Forecasting Surface Temperatures to help UNEP Implement Special Sustainability Programs

Project Details




Aneesh Chandran, Vaibhav Mathur, Pradeep Kumar Grandhi, Nishikant Mishra, Divya Dewan, Mahesh Panse





Increasing global land temperature has become a major cause of concern for countries around the world.
Remarkably, this is the third consecutive year a new global annual temperature record has been set. The
average global temperature across land and ocean surface areas for 2016 was 0.94°C (1.69°F) above the
20th century average of 13.9°C (57.0°F) (1). Increasing global temperature is an indicator of global climate
change. This phenomenon affects energy consumption, precipitation cycles and crop production apart
from a rise in sea levels which can displace people living near the coastal areas. Despite alarming
evidences and consistent warnings from scientific communities to curb the impact of rising temperatures,
the governmental organizations have not responded at the desired pace.
United Nations Environmental Programme (UNEP), a UN body which coordinates its environmental
activities by assisting countries in implementing environmentally sound policies and practices, wants to
introduce its Special Sustainability Programs for countries which are at most risk due to the rising
surface temperature.

Problem Description:
Business Problem: Successful implementation of the special sustainability program is an important
factor in help UNEP reduce the impact of increasing global temperatures. To help implement these
measures, UNEP wants to study their impact and use the results to convince member countries to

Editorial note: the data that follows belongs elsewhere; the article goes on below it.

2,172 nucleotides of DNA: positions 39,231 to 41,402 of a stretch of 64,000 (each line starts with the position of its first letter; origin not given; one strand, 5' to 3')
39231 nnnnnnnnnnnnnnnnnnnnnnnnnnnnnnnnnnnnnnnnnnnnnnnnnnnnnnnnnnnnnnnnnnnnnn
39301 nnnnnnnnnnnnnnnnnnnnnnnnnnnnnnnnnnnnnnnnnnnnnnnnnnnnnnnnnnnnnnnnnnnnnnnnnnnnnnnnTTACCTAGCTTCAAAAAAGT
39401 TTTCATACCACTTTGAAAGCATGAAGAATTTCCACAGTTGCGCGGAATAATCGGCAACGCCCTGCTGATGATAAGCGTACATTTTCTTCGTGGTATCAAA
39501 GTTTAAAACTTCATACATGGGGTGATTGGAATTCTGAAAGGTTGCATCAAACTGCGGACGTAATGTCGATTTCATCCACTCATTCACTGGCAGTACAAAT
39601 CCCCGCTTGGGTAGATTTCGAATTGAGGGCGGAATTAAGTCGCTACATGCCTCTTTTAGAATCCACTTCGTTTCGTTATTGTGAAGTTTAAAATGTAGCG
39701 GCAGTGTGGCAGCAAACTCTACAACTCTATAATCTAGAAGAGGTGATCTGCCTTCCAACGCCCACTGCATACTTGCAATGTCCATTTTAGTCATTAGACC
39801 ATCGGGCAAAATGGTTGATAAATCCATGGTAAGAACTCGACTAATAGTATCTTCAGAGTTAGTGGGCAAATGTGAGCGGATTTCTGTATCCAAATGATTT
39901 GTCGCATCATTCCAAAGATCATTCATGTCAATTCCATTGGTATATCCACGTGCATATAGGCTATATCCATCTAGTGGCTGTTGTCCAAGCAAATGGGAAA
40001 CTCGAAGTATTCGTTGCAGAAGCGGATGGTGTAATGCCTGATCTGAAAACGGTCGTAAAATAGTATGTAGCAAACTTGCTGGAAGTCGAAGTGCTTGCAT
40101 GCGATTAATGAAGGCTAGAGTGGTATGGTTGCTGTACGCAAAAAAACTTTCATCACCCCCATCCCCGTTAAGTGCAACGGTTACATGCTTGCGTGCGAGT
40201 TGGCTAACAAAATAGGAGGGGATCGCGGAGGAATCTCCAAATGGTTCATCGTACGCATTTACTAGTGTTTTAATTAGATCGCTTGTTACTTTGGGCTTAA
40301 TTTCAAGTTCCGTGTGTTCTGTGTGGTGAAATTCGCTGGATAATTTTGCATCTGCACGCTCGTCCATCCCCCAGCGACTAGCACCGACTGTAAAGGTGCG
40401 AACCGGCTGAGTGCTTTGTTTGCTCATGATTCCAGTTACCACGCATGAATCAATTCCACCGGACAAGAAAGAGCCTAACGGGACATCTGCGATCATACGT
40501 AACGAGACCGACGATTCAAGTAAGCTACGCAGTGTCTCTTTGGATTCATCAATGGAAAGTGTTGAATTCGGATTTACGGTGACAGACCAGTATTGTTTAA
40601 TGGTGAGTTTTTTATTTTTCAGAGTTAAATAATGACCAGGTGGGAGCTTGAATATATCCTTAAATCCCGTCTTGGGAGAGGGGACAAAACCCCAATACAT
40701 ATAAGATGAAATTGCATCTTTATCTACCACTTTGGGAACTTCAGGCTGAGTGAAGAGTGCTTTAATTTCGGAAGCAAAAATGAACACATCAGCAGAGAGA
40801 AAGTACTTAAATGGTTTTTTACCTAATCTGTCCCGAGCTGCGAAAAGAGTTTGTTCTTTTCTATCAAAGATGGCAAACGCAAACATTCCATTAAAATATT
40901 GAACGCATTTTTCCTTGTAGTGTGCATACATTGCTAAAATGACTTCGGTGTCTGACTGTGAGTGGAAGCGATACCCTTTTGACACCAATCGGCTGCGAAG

implement them in the future.
Forecasting Problem: UNEP has approached us to create a forecasting model to predict land
temperatures for the selected countries. The goal is to:
- Forecast yearly average temperature for next 5 years (2013-2017) to sensitize the countries about the
risk of climate change and convince them to deploy the existing sustainability measures in a more
aggressive manner
- Forecast monthly average temperatures for next 24 months (Jan’13-Dec’14) as benchmarks to study
the effect of new sustainability programs (using test and control groups)
Success criteria:
Actual temperatures recorded in the future should be as close to the forecasts as possible. Any positive
deviation would signify the country is enforcing the sustainability measures properly.

Data Description:
UNEP has provided us with data for monthly average temperatures from Jan' 1750 to Dec’ 2012 for 10
countries. These countries were directly selected by UNEP based on several factors such as
industrialization in the country, developing/developed status of the country, CO2 emissions etc. Here we
have used the data for a single country, China, to forecast its land temperatures. In addition, we analyzed
the data for the remaining 9 countries including India, US, UK, South Korea, France, Germany, Saudi
Arabia, Australia and Canada.

Key Characteristics: Through initial EDA, we find that the data has the following characteristics:
1. Trend: The yearly data (average over 12 months) follows a 3rd order polynomial trend
2. Seasonality: The monthly average land temperature data follows a monthly seasonality with a
slightly increasing upwards linear trend.

Application Area: